Wendy Davis, the Texas state senator running for governor, became a liberal superhero last June when she filibustered a bill to prohibit abortions after 20 weeks. (This was the good filibuster, not that awful filibuster three months later by Ted Cruz—that was just grandstanding.)
Apart from her enthusiasm for abortion (and you have to admit, abortion is really cool), the centerpiece of Davis' campaign is her life story. Also the fact that she's a progressive woman who doesn't look like Betty Friedan.
In a typical formulation, Time magazine said Davis was someone who could give the Democrats "'real people' credibility," based on "her own personal story—an absent father, a sixth-grade-educated mother, a teen pregnancy, followed by life as a single mom in a mobile home, then community college and, at last, Harvard Law School."
The headlines capture the essence of Wendy-mania:
Actually, that last one I made up, but as we now know, it's more accurate than Davis' rags-to-riches life story.
The truth was gently revealed in the Dallas Morning News this week. Far from an attack, this was a puff-piece written by Wayne Slater, rabid partisan Democratic hack and co-author of the book, "Bush's Brain." (He is not an admirer of Bush's brain.) It would be like Sean Hannity breaking a scandal about Ted Cruz.
The first hint that Slater was trying to help Davis get ahead of the story and tilt it her way is his comment that Davis' life story is "more complicated" than her version—i.e., completely the opposite—adding, "as often happens when public figures aim to define themselves."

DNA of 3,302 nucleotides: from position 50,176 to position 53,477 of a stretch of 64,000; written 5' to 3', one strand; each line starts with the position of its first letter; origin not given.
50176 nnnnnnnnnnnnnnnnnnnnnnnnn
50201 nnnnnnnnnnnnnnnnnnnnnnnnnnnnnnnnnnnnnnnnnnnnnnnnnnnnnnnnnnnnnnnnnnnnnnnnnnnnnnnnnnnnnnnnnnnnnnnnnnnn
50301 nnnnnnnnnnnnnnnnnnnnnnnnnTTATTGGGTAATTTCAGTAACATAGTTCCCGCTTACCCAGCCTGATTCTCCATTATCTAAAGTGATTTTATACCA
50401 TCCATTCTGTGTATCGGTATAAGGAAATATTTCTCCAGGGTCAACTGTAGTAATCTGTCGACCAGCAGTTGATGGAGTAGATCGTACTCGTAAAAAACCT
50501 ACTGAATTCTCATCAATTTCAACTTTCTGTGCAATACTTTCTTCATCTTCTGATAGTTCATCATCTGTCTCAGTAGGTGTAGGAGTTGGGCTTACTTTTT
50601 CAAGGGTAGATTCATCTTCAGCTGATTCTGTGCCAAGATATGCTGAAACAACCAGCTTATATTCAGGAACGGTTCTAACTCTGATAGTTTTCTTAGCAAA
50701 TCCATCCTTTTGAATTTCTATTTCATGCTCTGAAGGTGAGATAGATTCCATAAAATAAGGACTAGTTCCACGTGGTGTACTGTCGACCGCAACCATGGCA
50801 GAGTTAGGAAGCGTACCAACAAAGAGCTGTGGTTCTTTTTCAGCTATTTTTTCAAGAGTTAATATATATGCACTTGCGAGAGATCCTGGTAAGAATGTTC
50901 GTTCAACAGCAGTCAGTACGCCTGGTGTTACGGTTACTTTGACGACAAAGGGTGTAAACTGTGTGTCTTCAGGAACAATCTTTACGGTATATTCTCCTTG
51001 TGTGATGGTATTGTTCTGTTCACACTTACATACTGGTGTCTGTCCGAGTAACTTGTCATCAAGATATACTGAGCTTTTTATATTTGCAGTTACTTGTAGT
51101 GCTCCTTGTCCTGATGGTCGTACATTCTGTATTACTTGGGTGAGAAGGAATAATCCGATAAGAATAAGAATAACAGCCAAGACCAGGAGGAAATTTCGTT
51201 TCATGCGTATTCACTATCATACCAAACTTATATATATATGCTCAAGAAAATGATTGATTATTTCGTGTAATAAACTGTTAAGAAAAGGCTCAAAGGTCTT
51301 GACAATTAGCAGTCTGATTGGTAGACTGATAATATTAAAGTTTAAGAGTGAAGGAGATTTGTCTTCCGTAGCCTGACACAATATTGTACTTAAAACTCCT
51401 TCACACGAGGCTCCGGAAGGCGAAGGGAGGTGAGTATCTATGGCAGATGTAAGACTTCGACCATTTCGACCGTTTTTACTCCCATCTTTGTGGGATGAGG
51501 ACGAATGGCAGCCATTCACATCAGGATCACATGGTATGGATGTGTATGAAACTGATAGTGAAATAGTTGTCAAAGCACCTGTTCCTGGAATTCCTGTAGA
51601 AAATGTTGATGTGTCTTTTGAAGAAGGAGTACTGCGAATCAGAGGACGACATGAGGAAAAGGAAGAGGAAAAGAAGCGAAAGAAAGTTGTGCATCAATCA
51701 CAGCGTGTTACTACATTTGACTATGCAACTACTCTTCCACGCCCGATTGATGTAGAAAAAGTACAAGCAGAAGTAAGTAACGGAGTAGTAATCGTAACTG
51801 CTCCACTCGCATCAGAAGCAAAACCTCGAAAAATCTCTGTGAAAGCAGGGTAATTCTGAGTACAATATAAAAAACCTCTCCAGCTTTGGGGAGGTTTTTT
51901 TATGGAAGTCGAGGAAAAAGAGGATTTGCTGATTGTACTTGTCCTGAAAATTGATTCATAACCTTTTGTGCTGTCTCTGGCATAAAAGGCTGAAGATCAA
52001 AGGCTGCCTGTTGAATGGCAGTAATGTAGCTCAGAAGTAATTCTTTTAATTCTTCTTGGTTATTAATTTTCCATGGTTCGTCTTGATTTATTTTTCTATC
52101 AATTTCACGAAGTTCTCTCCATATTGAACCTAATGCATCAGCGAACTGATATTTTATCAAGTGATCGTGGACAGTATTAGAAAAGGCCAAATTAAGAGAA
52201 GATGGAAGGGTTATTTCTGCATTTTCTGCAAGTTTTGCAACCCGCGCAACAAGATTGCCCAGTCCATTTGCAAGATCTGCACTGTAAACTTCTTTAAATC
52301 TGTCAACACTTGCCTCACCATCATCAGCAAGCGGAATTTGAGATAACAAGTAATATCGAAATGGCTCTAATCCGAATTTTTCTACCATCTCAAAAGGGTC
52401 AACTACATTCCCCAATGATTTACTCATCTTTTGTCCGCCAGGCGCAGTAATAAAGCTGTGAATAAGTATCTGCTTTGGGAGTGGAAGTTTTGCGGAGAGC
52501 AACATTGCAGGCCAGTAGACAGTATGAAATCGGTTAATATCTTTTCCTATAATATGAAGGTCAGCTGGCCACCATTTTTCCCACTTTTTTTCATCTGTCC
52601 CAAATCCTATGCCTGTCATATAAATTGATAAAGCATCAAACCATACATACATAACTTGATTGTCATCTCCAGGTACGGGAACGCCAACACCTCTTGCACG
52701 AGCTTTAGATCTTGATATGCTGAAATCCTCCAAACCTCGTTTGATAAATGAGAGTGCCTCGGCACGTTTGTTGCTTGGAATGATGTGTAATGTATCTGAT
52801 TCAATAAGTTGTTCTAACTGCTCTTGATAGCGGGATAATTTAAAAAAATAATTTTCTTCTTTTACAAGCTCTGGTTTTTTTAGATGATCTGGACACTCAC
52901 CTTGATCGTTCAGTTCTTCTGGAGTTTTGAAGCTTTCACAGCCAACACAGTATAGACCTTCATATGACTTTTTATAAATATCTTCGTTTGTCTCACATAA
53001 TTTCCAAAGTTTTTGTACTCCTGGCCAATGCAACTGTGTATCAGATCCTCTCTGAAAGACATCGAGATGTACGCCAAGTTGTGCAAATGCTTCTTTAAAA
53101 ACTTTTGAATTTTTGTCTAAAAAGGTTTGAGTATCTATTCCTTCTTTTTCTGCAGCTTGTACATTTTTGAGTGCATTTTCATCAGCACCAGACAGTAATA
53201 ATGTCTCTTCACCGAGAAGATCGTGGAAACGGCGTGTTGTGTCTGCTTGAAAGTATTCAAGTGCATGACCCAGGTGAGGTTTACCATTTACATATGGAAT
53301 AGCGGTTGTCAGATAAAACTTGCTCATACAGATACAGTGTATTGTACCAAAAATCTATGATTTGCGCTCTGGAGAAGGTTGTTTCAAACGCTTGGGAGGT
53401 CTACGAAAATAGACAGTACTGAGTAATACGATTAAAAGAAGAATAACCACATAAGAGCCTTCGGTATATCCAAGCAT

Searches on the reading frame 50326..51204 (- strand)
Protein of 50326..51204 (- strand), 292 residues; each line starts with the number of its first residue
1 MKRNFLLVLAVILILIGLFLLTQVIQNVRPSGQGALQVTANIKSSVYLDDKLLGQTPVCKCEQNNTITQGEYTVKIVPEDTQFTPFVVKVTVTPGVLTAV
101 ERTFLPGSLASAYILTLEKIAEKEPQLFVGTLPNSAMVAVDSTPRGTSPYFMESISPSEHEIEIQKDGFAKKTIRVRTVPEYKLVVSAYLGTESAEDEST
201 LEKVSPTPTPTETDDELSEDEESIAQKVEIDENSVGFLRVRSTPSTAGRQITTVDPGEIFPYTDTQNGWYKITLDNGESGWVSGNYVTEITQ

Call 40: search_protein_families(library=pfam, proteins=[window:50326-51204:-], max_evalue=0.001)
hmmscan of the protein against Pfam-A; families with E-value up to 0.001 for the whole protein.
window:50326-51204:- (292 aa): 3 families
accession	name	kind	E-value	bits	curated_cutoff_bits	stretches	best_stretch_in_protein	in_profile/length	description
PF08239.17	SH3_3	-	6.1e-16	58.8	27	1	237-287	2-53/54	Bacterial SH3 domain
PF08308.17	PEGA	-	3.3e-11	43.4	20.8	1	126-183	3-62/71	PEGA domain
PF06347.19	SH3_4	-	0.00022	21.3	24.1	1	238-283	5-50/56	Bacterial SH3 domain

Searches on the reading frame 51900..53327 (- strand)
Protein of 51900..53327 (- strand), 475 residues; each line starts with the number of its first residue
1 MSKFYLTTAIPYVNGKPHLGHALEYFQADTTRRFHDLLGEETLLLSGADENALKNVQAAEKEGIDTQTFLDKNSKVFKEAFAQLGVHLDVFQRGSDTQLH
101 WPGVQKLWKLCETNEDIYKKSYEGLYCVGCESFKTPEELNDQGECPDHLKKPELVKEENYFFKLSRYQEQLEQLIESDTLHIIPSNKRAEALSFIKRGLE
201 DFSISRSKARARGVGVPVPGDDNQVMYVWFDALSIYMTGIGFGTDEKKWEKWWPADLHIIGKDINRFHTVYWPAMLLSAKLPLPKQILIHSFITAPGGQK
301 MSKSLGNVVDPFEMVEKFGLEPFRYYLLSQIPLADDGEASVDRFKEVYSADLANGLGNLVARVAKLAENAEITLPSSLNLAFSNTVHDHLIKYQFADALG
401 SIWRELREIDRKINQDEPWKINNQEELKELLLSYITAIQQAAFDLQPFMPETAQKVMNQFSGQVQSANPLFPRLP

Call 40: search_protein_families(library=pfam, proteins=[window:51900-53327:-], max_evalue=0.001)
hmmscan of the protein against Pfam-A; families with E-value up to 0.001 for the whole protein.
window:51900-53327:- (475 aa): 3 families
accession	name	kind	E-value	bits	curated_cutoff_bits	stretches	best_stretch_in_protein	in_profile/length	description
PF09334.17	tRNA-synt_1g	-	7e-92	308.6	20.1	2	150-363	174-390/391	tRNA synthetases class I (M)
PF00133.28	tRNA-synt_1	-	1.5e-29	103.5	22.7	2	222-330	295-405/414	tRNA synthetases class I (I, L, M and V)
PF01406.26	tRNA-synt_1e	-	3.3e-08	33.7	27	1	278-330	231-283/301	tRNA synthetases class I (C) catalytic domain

Actually, the truth is much simpler than her story. Also, be sure to look for that "as often happens" excuse the next time a Republican gets caught lying about his resume.
Slater's peculiar obsession with whether Davis was 19 or 21 when she got her first divorce, and exactly how long she lived in a trailer home, is meant to deflect attention from something much more problematic: the huge whoppers Davis told.
Her big lies were about the obstacles she had to overcome and how she overcame them, not about how old she was at the time of her first divorce.
She claims she was raised by a single mother, went to work at age 14 to support her family, became a single mother herself in her teens, and then—by sheer pluck and determination—pulled herself out of the trailer park to graduate from Harvard Law School!
The truth is less coal-miner's daughter than gold-digger who found a sugar daddy to raise her kids and pay for her education.
Point No. 1: Davis' family wasn't working-class. Her father owned a sandwich shop and a dinner theater, which puts Davis solidly into middle-class land.
Point No. 2: No one who works at MSNBC would know this, but everyone whose parents run a family business starts work at age 14, if not sooner.
Point No. 3: Her parents were separated, but that is not the commonly accepted meaning of "single mother."
Point No. 4: As for being a single mother at age 19—she wasn't a "single mother" in the traditional sense, either. She was married at age 18, had a child at 19 and divorced her first husband, a construction worker, at 21. (He couldn't afford tuition at Harvard.)
So she got married young? That isn't a hard-luck story. Well into the 1950s, nearly half of all first-born children were born to married women under the age of 20.
But Wendy Davis' harrowing nightmare of poverty and sacrifice wasn't over yet.